Both cycling jackets are priced well for their purpose and, because Velogear are an online only retailer, customers also benefit from a price advantage that probably wouldn’t be possible if buying instore.

photos © Craig Linder / O2 Rainwear

Italian Bicycle Line Cycle Wear Targets Pole Position for Style and Quality Fri, 16 Aug 2013 04:30:16 +0000 Many of the well established players in the clothing market have loyal customer followings, so how do new entrants break into that group? Some do it with flair and styling like Rapha, some use the retro styling as a niche tool, but Bicycle Line have done something different and created some garments with unique and […]]]>

Many of the well established players in the clothing market have loyal customer followings, so how do new entrants break into that group? Some do it with flair and styling like Rapha, some use the retro styling as a niche tool, but Bicycle Line have done something different and created some garments with unique and useful features in an attempt to lure customers. I got to try a selection from Bicycle Line, and here are my findings.


“Dyrupo” High Performance Man Gloves (Long finger) $48.50 RRP
Yes, they are really labelled “High Performance Man Gloves”! Maybe a bit of double translation issue there ? These are labelled as being for MTB, but I used them exclusively for the road.

I’ve always enjoyed having other options for those semi-chilly autumn/spring mornings when normal gloves offer little protection against the chill of the rushing cold air. This is important for me as many of my rides are also at night where it can start cold and rapidly get colder when darkness really takes over. Especially in Radelaide with the low humidity and the bite of the winter chill.

Bikeline Italia Gloves

Bike Line Italian Australian Cycling Jersey Team

These gloves have generous gel pads in the typical areas, but they are not overly bulky or restrictive. They have a fine mesh over the back of the fingers and hands that despite appearances are good to temperatures approaching the single figures without allowing the fingers to freeze up and become stiff. There is a small red strap on the palm side to aid in pulling the gloves, which is useful, and the velcro closing tab is suitably sized and positioned. Though there are no removal tabs (which are sometimes handy on fingerless gloves) these are not missed, as the long fingers make them easy to remove.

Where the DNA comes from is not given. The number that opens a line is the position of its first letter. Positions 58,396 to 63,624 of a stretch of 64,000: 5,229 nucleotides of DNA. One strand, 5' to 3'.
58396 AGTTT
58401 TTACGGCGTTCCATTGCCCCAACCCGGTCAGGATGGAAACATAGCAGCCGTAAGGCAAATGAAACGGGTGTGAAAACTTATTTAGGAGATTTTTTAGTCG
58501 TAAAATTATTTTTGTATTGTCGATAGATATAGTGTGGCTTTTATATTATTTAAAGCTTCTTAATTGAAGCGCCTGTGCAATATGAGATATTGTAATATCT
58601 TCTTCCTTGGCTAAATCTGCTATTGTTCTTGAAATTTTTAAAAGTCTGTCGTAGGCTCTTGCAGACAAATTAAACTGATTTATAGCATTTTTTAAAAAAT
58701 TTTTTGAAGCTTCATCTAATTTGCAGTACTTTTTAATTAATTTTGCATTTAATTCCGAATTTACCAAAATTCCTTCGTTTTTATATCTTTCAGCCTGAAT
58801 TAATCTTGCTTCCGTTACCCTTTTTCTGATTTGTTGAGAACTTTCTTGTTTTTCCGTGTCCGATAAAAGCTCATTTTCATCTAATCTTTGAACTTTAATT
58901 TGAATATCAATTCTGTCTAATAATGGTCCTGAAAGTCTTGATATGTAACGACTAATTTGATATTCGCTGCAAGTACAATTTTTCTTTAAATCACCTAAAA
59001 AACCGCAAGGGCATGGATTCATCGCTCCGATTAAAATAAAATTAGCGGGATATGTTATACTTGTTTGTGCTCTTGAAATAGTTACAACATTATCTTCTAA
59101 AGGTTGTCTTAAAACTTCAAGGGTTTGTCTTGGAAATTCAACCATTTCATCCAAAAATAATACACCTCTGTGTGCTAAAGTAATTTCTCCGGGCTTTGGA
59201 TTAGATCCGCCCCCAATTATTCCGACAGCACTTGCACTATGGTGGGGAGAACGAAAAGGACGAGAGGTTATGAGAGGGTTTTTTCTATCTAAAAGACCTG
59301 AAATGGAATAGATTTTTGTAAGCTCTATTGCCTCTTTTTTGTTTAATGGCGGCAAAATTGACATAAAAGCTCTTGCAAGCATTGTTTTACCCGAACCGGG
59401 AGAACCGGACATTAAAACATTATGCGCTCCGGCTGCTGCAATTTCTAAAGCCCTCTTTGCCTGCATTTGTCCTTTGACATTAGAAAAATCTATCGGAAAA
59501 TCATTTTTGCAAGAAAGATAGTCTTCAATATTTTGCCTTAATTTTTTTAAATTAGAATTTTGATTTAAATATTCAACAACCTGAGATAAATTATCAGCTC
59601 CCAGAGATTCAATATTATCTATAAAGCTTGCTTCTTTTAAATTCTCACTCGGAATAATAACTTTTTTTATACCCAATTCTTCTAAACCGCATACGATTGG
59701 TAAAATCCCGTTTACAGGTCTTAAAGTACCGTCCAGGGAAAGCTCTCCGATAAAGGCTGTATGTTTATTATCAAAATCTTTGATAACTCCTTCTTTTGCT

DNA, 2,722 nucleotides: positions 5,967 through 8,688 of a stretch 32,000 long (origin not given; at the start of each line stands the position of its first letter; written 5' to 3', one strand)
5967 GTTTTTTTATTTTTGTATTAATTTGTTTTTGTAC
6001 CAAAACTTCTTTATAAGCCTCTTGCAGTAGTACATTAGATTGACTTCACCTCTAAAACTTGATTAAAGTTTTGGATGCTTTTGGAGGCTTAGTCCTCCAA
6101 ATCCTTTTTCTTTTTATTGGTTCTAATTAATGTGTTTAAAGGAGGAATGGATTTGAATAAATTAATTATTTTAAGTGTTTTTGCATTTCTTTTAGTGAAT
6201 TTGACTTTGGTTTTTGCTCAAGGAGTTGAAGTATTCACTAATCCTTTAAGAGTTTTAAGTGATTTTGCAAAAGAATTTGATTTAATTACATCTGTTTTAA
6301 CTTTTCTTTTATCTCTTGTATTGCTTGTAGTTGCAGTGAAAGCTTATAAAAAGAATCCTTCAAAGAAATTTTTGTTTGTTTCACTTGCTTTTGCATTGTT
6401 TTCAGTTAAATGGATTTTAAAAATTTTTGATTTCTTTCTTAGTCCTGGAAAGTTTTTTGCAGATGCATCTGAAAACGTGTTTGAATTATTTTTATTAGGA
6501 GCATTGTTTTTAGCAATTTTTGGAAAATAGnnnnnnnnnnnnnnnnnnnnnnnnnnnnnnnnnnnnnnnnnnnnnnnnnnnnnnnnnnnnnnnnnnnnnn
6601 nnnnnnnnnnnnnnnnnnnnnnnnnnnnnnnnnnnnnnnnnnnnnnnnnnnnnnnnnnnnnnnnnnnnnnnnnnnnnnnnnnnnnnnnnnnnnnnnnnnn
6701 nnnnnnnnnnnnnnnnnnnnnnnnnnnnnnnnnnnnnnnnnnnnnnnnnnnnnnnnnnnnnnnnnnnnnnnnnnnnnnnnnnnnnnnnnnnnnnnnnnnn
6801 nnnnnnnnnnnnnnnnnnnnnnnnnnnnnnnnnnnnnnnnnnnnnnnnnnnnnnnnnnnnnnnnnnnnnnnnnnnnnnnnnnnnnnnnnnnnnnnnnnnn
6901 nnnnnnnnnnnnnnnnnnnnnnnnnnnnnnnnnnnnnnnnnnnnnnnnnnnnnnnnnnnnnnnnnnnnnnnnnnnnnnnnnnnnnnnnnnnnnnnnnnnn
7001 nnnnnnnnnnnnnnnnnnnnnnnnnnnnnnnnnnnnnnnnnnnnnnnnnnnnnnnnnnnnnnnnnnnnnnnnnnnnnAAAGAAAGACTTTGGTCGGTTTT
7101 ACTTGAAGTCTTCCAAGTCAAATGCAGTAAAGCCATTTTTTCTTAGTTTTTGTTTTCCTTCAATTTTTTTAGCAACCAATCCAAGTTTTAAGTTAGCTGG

Bikeline Italian Cycling Gloves

Italian Cycling Bike Winter Gloves

I tend to struggle to get good gloves that are big enough, even though I don’t have big meathook hands. I wore the XXL gloves; they fit quite well, but for some reason the length of the 1st finger was about 3 – 5mm short, meaning that there was a constant pressure on the end of my finger (haven’t experienced this with any other gloves that I have worn). Not a major issue, but if I had tried these on in the shop before laying down some cash, I probably wouldn’t have bought them based on that. Based on performance, however, they are definite winners, primarily because of their quality construction and materials, and their comfort in any position on the bars.


“Skaya” Overshoes $52.00 RRP
Going by the expansive label (anything EU made these days can have a label that is bigger than the item itself), these overshoes are manufactured in Romania, and are 80% Polyamide and 20% Elastene. This is a thick stretchy fabric and includes a small reflective vertical strip at the rear – pretty standard in comparison with most other brands.

Bike Line Italy Cycling Winter Cold Overshoes

Italian Fashion Quality Cycling Wear

Bikeline Winter Cycling Overshoes

What makes the Skaya stand out as something a bit different is the arrangement of the zip & velcro closure combination. “So What?” I hear you say?

The difference is that the zip only goes up halfway (to the ankle bone), and then the large velcro flap closure takes care of the upper section. This makes them much easier to get in and out of, and I often found that I didn’t even need to use the zip. The style of the Velcro flap is such that it looks a bit untidy when it’s done a bit tighter – it looks like an ‘ear’ growing out the side of your foot, much like the ear that was grown on the mouse some time ago – a bit odd (not as gross as the mouse, but hopefully you get the idea).

Winter Overshoes Reflective Safety Stripe

Overshoes Winter Warm Feet Shimano Look

While I expected the stretch fabric (with no inner warmth layer) to be a poor performer on colder nights, just like a similar pair I have (PRO NPU), I was very pleasantly surprised by their ability to keep the chill out when it dropped into single digit temperatures. A few wet rides revealed that the easy entry/exit design also provided additional entry points for water to get in (between the junction of the zip and Velcro) meaning that they are more suitable as a cold weather overshoe than for wet weather. Great performance in chill prevention and easy to use.